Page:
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US Fish & Wildlife Service FieldNotes

HOPPER MOUNTAIN NWRC:  Chumash Tribal Members Visit Hopper Mountain NWR

Region 8, November 24, 2009
Chumash members clipped stems of dried dogbane for use in making small ropes for necklaces and clothing (photo: Dan Tappe USFWS)
Chumash members clipped stems of dried dogbane for use in making small ropes for necklaces and clothing (photo: Dan Tappe USFWS) - Photo Credit: n/a
Chumash members, along with Refuge Manager Dan Tappe, look for Native rock art on the Hopper Mountain National Wildlife Refuge (photo: Dan Tappe USFWS)
Chumash members, along with Refuge Manager Dan Tappe, look for Native rock art on the Hopper Mountain National Wildlife Refuge (photo: Dan Tappe USFWS) - Photo Credit: n/a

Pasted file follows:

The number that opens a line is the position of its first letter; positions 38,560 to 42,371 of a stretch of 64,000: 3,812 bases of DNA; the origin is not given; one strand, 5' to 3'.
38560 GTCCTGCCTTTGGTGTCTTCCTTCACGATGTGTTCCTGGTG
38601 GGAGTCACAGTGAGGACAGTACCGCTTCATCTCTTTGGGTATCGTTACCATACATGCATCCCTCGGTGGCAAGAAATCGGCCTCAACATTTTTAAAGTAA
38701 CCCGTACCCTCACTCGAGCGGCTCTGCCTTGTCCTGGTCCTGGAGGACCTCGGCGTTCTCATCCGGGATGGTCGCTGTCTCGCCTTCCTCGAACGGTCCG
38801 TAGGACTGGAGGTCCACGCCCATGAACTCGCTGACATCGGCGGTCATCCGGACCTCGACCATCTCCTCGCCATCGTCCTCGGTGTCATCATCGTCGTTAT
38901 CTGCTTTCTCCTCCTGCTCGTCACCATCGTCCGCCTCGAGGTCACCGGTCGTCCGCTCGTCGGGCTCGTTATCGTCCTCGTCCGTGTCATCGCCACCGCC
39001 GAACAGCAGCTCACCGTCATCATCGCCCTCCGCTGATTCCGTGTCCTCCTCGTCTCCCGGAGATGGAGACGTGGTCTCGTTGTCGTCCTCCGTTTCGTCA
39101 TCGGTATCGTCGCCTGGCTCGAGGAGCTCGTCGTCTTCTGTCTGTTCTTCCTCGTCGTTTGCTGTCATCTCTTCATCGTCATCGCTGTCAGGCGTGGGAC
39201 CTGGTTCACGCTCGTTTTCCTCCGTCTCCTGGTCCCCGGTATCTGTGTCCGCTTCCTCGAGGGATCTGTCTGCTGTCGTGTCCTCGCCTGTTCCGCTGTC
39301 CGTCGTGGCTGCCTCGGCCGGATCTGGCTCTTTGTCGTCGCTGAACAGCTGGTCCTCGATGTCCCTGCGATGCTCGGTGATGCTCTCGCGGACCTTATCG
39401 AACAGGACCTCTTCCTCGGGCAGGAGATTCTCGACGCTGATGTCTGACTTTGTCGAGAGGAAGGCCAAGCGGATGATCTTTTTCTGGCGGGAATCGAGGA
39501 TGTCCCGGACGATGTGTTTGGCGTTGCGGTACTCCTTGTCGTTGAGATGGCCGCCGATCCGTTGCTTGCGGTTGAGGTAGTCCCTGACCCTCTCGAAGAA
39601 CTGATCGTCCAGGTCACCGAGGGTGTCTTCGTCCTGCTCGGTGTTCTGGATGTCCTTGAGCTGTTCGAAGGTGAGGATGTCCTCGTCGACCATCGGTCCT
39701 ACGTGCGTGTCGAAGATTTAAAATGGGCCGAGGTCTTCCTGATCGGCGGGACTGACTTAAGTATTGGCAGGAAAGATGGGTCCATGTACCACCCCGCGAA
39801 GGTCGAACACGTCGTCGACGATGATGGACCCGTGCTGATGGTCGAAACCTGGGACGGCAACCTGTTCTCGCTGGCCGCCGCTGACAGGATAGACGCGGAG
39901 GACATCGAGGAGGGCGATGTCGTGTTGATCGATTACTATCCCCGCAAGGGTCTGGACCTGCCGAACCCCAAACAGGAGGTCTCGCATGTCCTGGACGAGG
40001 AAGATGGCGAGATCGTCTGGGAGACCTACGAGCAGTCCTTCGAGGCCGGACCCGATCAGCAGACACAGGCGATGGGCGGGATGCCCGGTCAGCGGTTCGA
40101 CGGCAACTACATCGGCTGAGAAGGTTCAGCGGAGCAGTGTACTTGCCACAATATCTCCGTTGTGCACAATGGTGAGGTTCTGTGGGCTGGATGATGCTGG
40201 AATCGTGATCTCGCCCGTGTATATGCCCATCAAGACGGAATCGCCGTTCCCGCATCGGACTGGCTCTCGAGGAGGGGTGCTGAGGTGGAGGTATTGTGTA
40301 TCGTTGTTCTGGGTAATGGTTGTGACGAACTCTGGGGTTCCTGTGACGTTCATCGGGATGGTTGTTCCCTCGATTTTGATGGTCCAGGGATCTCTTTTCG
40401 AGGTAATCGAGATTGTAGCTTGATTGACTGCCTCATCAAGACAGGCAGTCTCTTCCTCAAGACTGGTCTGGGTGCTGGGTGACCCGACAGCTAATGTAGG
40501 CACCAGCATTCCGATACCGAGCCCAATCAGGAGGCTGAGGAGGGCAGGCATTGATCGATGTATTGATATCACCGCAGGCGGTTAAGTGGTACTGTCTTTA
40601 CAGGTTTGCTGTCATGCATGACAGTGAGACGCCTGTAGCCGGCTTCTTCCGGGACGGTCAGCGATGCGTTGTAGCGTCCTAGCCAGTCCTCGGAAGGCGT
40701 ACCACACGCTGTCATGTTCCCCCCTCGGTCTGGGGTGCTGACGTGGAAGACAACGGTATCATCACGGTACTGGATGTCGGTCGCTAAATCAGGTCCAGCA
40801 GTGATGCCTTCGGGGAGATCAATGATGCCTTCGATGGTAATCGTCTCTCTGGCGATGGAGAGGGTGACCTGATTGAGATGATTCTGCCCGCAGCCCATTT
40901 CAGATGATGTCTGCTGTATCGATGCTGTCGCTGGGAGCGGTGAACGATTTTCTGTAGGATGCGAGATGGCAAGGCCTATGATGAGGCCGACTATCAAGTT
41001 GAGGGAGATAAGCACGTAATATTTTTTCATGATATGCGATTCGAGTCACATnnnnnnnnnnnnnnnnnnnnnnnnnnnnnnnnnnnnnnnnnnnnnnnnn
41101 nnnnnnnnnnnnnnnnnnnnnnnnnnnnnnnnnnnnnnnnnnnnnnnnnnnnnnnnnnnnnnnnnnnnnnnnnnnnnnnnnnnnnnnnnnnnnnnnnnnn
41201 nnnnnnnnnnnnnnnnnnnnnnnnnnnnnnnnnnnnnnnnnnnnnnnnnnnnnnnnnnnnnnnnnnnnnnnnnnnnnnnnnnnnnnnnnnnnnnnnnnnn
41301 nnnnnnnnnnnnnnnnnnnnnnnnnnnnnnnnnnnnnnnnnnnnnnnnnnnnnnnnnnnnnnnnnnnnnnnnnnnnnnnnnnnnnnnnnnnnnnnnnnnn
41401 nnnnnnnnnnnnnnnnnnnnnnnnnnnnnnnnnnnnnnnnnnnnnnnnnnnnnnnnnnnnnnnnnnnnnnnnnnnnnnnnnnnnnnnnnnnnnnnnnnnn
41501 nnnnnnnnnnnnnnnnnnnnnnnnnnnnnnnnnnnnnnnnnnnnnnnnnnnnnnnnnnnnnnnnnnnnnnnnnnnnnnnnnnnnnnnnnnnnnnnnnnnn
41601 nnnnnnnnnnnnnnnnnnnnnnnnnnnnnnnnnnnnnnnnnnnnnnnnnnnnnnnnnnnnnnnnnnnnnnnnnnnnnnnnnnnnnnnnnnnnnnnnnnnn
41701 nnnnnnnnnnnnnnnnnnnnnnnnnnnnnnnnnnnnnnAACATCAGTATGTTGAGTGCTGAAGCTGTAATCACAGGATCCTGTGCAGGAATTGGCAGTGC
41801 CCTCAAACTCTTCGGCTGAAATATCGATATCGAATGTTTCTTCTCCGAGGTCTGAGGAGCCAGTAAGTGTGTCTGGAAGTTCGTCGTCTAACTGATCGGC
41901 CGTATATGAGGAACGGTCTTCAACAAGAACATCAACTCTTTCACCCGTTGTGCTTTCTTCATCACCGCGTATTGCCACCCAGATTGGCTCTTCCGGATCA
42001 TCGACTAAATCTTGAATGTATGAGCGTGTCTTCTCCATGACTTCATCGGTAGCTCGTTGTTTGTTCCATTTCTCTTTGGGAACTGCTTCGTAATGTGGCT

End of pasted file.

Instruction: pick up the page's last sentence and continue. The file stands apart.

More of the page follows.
by Michael Woodbridge, Hopper Mountain NWRC
On November 24, Hopper Mountain National Wildlife Refuge Manager Dan Tappe escorted a group of Chumash Natives on the refuge for an outing to collect dogbane, a plant historically used by native tribes also known as Indian hemp, and look for Native rock art.

 

While dogbane is somewhat scarce in this part of California, the plant is prevalent in the wetland areas of the Hopper Mountain Refuge.  The Chumash members, including a Chumash native artist/cultural educator, clipped stems of dried dogbane for use in making small ropes for necklaces and clothing.  Dogbane fibers have been found in archeological sites dating back thousands of years.  The fibers, when rolled together, make a functional material stronger than cotton.


The Hopper Mountain National Wildlife Refuge Complex has a history of working with the Chumash and other Native tribes in the region.  The Complex is home to the endangered California condor, a species closely tied to many Native cultures in California.

Contact Info: Michael Woodbridge, 916-978-4445, michael_woodbridge@fws.gov